It was apt that Grigory Sokolov gave this recital in Verbier's church. The cult Russian pianist, who refuses to play in the UK due to visa regulations, only gives a handful of concerts in Europe each year, ensuring a fervent following. Among the musical pilgims in Verbier were pianists Daniil Trifonov and Marc-André Hamelin, as well as the cellist Mischa Maisky, medallion swinging like a censer. In pews, many listened with heads bowed and hands clasped. A tripod on stage, possibly housing a camera, was shrouded in black sheeting, looking for all the world like a hooded monk at prayer.

Grigory Sokolov © Nicolas Brodard
Grigory Sokolov
© Nicolas Brodard

Sokolov inspires that kind of reverence and it's not difficult to appreciate why. He plays at the keyboard in near darkness, meaning the audience's focus on his playing is even keener. Sokolov's Schumann is hewn from marble – solid but smooth, rippled with colour. The C major Arabeske was unhurried and poetic, lingering over different phrases each time the rondo section returned. Sokolov, a bear of a figure with a bob of snowy white hair, is immensely powerful, yet he never bludgeoned the keys; here the iron fist was firmly contained within a velvet glove. He led attaca into the Fantasie in C, the opening movement played with a sense of logical momentum, a great arc driving the score along steadily. He held back the tempo in the opening of the Mäßig, Durchaus energisch second movement, giving him room to manoeuvre later on.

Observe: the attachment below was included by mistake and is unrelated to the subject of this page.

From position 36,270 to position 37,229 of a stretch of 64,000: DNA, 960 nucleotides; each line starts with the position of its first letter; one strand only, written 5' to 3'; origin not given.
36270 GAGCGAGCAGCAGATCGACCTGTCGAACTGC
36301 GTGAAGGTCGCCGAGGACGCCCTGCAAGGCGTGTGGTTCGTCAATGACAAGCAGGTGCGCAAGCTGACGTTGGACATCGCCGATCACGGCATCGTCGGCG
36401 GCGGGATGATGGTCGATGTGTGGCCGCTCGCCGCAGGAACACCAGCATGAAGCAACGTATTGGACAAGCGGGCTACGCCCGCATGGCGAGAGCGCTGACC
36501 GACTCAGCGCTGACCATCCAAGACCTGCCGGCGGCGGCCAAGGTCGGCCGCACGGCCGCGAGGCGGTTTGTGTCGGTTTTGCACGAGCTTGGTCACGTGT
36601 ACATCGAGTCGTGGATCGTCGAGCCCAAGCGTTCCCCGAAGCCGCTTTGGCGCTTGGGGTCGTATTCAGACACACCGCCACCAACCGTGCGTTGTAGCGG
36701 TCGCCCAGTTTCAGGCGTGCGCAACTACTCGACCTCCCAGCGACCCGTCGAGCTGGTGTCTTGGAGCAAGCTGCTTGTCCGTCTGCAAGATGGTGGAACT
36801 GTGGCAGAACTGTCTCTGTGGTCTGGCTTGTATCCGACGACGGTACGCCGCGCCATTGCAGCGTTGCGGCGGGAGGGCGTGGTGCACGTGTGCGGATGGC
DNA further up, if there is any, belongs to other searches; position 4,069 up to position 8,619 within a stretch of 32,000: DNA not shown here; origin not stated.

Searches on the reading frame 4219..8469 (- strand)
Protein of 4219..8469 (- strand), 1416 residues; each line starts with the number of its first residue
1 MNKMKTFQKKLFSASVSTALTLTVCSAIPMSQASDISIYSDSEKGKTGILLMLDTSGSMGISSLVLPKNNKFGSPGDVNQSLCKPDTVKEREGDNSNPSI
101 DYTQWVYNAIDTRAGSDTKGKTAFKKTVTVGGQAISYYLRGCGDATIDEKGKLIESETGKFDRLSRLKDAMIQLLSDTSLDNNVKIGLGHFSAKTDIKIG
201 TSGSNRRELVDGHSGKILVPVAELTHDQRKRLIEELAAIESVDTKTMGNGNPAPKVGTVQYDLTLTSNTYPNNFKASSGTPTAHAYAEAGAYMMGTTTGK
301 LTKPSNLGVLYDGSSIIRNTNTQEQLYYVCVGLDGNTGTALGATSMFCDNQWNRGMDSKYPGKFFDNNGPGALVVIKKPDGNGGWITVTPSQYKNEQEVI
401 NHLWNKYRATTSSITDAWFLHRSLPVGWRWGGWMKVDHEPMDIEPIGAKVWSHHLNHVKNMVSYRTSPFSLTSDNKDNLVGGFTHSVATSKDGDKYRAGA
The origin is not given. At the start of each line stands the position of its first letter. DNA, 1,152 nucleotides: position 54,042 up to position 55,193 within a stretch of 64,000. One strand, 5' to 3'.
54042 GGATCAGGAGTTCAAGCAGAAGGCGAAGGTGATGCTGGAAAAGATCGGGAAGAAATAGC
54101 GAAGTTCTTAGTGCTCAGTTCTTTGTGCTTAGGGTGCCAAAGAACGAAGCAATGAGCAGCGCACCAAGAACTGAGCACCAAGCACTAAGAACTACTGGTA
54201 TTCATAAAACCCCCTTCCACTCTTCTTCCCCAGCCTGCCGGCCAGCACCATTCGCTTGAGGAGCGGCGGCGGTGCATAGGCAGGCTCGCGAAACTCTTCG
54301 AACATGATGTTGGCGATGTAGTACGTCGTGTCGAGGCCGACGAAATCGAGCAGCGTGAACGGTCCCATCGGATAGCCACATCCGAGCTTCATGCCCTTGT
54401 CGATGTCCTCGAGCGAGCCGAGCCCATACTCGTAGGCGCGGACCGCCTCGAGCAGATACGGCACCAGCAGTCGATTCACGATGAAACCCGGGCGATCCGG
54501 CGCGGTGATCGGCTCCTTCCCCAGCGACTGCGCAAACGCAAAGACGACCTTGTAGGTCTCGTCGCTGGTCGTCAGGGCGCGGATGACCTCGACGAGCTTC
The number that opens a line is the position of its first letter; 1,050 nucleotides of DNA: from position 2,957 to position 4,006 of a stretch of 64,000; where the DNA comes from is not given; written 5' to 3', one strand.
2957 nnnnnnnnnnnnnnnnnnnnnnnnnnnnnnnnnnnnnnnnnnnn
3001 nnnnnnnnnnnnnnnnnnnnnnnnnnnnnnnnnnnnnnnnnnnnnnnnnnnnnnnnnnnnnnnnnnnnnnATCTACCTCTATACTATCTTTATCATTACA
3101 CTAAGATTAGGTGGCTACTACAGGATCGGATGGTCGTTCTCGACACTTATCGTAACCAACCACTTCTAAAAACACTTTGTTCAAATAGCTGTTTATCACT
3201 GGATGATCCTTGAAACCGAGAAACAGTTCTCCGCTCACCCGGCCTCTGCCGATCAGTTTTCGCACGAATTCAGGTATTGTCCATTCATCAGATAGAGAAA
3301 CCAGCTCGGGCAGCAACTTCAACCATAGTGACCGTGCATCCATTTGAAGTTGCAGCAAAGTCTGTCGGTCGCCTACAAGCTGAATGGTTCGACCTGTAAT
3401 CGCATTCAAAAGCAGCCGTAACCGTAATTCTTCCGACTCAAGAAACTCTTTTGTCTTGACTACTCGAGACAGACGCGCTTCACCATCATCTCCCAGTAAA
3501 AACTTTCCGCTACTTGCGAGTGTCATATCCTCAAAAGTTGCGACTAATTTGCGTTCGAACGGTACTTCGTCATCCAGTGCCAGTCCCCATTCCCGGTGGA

Schumann gave way to Chopin, played with searching intensity. Every single note of the two Op.32 Nocturnes registered like individual raindrops trickling down a window pane and the way he came off trills was sheer poetry. An extremely leisurely A flat major nocturne signalled his approach to the Sonata no. 2 in B flat minor which immediately followed. He was less feverish than many in the turbulent opening, but ramped up the tension as the movement progressed. This was not an impetuous approach, but was certainly thunderous, as if trying to break the humid atmosphere, which hampered the Steinway's tuning at times, with a pianistic tempest. A few notes flew astray in the intensity of the torrent. There was no relaxation in the scherzo, taken at a steady pace, but that was nothing to the funeral march, stretched to incredible length, its heavy tread reminiscent of Mussorgsky's Bydło from Pictures at an Exhibition. There are not many pianists who could convince me that it should be taken this slowly, but that's the genius of Sokolov.

There is a weighty inevitability about his playing, completely unfussy, completely without histrionics. At the end of the sonata, there was merely a short bow towards the audience, then a slow walk from the stage. A succession of six encores followed, including five of Schubert's Moments musicaux. Sokolov sculpted each with tremendous care, a perky spring for the Rosamunde-like no.3, fiery passion for no. 5 in F minor. Each leave-taking was identical: the curt bow, the steady walk, never once betraying a flicker of emotion – the Ivan Lendl of the piano world. He seemed impervious to the adulation of the congregation. They'd have worshipped all evening, but after 40 minutes of encores, he called it a day. All hail, Sokolov.